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- Travel Tips for the Disabled
Travel Tips for the Disabled
Over the past few decades, our country has made much progress in creating easier access for people with various handicaps, but many inadequacies remain. Wheelchair access has been built into many public buildings and on many street corners. Convenient parking is reserved for handicapped drivers in most public parking lots. Braille signs have been installed in many public elevators, and hearing impaired captions have been added to most television broadcasts. Nevertheless, a lot of places are still not adequately equipped for handicapped access.
Nearly every city in the USA has one or more shuttle services that transport visitors from the airport to nearby hotels. Many of the shuttle services can provide handicapped access or will know someone who can. Check the internet for airport transportation in the city you intend to visit, and then contact the transport company in advance to determine if suitable transportation is available.
The Centers for Independent Living have offices or representatives in most U.S. cities. They are primarily for the benefit of local handicapped residents, but they always have someone that can provide visitors with information about transportation access in their city. We suggest you check one of the Internet telephone directories for the Center for Independent Living in the city you will visit.
Most city public transportation systems have some provisions for handicapped access or have a Para transit system to provide door-to-door transportation. Most cities will offer these services to handicapped visitors from out of town, but may require you to prove eligibility beforehand. Contact the public transit authority in the city you intend to visit, and inquire about the availability of handicapped access and requirements for use. The charges are usually minimal.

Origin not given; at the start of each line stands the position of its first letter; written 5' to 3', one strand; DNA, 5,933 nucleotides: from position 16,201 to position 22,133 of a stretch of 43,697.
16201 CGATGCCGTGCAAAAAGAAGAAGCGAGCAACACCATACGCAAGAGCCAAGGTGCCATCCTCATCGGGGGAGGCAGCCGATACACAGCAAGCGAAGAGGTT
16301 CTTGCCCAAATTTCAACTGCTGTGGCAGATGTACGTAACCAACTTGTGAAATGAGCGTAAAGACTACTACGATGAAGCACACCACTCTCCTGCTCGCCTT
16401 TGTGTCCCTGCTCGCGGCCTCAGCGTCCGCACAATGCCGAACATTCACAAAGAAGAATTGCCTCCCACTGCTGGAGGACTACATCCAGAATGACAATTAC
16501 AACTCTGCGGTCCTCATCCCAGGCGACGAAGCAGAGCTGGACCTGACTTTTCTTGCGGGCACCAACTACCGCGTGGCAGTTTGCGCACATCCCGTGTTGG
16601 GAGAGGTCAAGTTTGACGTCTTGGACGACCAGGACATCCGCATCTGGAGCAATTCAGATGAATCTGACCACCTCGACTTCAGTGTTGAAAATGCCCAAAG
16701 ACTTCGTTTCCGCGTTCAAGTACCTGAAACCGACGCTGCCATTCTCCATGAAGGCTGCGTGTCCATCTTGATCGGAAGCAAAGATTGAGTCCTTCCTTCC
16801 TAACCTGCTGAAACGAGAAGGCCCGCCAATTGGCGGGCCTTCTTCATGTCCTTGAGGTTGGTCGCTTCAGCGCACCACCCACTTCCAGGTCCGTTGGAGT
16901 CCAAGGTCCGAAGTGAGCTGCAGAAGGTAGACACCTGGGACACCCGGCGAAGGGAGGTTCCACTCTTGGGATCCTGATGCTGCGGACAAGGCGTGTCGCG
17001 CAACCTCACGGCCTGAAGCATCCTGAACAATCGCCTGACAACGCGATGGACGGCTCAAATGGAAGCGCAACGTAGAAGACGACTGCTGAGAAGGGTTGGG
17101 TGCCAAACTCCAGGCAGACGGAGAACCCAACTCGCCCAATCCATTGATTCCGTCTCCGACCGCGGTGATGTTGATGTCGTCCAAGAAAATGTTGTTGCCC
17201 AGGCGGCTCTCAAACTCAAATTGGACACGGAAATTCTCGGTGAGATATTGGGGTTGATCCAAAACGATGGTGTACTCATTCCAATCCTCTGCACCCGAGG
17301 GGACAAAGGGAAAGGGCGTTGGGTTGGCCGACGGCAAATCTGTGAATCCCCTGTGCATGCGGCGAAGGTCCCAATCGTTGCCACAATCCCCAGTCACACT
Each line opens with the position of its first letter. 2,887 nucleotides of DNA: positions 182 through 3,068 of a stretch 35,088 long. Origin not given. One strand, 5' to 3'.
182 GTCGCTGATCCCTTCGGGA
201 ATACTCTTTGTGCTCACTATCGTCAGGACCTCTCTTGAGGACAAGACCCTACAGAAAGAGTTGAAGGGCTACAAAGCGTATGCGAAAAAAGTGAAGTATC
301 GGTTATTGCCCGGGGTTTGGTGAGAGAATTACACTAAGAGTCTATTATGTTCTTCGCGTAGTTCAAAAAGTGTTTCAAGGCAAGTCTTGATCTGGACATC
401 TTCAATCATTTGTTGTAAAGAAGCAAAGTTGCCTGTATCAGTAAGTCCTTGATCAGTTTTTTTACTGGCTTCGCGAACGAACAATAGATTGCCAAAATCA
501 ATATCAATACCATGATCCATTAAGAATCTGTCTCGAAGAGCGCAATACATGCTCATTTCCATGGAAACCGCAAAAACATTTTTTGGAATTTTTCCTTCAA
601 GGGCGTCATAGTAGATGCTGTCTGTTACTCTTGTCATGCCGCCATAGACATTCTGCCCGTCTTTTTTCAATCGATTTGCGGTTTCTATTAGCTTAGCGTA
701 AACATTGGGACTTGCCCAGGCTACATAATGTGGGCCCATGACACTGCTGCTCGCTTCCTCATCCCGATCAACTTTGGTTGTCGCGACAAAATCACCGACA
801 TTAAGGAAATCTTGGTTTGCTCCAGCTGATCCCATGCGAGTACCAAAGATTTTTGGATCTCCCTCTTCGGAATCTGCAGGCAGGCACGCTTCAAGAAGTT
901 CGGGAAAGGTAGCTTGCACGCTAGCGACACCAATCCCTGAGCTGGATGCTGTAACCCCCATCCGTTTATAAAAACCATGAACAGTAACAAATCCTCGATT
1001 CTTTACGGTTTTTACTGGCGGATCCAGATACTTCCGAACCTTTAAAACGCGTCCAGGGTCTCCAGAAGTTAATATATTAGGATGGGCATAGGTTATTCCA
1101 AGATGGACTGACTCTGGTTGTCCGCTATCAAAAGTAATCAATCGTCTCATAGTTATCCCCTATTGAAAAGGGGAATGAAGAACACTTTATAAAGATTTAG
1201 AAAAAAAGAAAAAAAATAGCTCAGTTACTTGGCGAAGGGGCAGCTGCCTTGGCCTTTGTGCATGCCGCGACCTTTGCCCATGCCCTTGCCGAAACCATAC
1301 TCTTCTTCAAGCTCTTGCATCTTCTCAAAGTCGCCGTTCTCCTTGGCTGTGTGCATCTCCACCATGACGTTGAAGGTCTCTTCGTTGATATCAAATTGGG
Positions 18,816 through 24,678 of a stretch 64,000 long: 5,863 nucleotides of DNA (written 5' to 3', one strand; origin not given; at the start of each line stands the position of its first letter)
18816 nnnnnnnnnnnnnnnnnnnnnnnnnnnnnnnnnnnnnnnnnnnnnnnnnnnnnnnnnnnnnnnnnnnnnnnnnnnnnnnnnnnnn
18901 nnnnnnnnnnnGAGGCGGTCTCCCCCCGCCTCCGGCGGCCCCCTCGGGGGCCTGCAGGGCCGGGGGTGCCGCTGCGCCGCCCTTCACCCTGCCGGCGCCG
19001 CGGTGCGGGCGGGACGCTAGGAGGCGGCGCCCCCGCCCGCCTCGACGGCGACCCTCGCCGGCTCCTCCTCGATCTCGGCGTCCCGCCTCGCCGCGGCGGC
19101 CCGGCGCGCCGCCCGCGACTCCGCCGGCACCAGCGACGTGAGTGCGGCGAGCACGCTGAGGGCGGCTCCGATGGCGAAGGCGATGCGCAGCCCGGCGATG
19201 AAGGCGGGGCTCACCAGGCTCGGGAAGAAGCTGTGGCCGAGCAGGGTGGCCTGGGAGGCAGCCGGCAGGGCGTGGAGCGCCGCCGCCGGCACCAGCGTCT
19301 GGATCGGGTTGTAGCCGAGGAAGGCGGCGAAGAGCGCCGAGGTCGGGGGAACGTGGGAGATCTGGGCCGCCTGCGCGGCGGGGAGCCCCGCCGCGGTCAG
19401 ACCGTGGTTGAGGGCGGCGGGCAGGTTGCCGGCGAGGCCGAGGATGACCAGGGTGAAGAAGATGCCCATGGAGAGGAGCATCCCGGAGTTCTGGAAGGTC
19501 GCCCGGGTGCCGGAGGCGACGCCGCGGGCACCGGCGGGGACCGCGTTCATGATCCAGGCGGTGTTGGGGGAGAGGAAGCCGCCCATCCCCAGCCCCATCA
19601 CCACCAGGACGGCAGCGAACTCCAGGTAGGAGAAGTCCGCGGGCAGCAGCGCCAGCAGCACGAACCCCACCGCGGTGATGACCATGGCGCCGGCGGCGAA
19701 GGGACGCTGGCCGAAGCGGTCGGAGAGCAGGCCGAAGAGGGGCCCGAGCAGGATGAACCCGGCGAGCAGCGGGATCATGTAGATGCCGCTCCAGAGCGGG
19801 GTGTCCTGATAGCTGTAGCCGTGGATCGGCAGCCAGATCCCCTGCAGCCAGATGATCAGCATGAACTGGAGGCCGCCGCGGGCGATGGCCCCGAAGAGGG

If you wish to rent a car with hand controls, one may be available from a major car rental company in the city you will visit. Contact several major car rental companies well in advance to determine availability. If you wish to rent a scooter, contact the local Center for Independent Living to find a rental source.
Hotel Accommodation Access
Many hotels profess to have handicapped access rooms, but the standards vary greatly. To be certain that the accommodations will be suitable, you must contact each hotel directly. Do not trust the information that you receive from the central reservation people in hotel chains. Most of the reservation agents will be located in another city and will not have seen the hotel rooms. Insist on speaking directly to an employee at the hotel and ask them to describe the accessibility features.
When you reserve a handicap accessible room and confirm it with a credit card, that hotel must provide you a suitable room when you arrive. If a hotel does not have a suitable access room available for your reservation, they must find you suitable accommodations at the same price.
If a hotel advertises free shuttle service to the airport, they must provide suitable access. If their own vehicles are not suitable, they must find other access at no charge to you.
Blind or Visually Impaired Travel Access
All restaurants and cafes in the USA have regulations prohibiting pets. Most transportation facilities, entertainment attractions and shops also have policies prohibiting pets. We are not a pet friendly country.
Service animals such as guide dogs or signal dogs are always exempt from such prohibitions. All restaurants, transportation facilities, shops, entertainment attractions and public buildings must allow service animals to accompany their owners. Unfortunately, a few states such as Hawaii require a quarantine of all service animals before entry. Check the requirements before you travel.
Hearing Impaired Access
Here is an excellent list of travel related resources available by Teletype (TTY) plus relay numbers located all across the USA.